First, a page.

Objective: To identify ants other than Solenopsis invicta and Solenopsis richteri reported to cause adverse reactions in humans. Data Sources: We conducted a literature review to identify reports of medical reactions to ants other than S invicta and S richten. Our review of medical and entomological literature on stinging ants was generated from MEDLINE and FORMIS, respectively, using the key words stinging ants and ant stings. The search was limited to articles in English published from 1966 to 2004 on MEDLINE and all years on FORMIS. We also present 3 new case reports of severe reactions to stings by 2 different species of ants, Pseudomyrmex ejectus and Hypoponera punctatissima. Study Selection: Articles that concerned anaphylactic (IgE-mediated) or anaphylactic-like (resembling anaphylaxis but mechanism unknown) immediate reactions to ant stings or bites were included in this review. Results: Taken together, our data demonstrate that S invicta and S richteri are not alone in their capability to cause serious allergic or adverse reactions. A diverse array of ant species belonging to 6 different subfamilies (Formicinae, Myrmeciinae, Ponerinae, Ectatomminae, Myrmicinae, and Pseudomyrmecinae) and 10 genera (Solenopsis, Formica, Myrmecia, Tetramorium, Pogonomyrmex, Pachycondyla, Odontomachus, Rhytidoponera, Pseudomyrmex, and Hypoponera) have now been shown to have this capability. Conclusion: Awareness that species other than imported fire ants may cause severe reactions should lead to more rapid evaluation and treatment and further investigation of the medical entomology of these ants.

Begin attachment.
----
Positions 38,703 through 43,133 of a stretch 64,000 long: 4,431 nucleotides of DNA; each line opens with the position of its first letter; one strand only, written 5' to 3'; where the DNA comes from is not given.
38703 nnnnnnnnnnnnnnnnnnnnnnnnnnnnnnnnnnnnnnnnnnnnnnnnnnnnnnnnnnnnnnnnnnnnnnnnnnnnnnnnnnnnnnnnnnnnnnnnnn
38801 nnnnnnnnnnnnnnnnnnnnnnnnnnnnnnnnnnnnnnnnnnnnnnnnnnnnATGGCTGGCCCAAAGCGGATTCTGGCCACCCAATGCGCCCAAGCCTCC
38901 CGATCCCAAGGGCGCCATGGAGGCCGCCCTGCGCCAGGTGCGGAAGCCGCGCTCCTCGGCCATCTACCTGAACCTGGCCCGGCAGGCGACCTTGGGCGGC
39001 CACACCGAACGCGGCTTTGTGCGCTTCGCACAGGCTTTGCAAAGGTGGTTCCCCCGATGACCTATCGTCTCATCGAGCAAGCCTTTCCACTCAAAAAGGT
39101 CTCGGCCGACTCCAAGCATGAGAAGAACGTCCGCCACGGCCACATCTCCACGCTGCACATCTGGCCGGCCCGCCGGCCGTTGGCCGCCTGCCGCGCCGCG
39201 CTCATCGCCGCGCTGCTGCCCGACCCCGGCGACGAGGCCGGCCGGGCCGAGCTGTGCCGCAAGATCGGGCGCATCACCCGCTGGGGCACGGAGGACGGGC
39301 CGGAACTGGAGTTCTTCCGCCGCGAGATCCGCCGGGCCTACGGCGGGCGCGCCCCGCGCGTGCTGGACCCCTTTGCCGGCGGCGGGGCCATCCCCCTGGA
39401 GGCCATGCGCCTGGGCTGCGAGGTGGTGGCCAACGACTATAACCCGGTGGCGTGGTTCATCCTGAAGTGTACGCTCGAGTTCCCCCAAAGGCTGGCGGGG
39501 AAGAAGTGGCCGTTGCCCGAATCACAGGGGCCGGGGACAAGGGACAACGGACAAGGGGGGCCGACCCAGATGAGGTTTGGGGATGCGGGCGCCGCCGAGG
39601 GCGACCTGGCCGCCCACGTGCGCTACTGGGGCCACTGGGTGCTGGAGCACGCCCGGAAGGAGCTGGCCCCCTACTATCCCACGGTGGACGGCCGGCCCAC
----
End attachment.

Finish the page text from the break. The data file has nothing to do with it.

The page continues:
ASJC Scopus subject areas
- Immunology and Allergy
- Pulmonary and Respiratory Medicine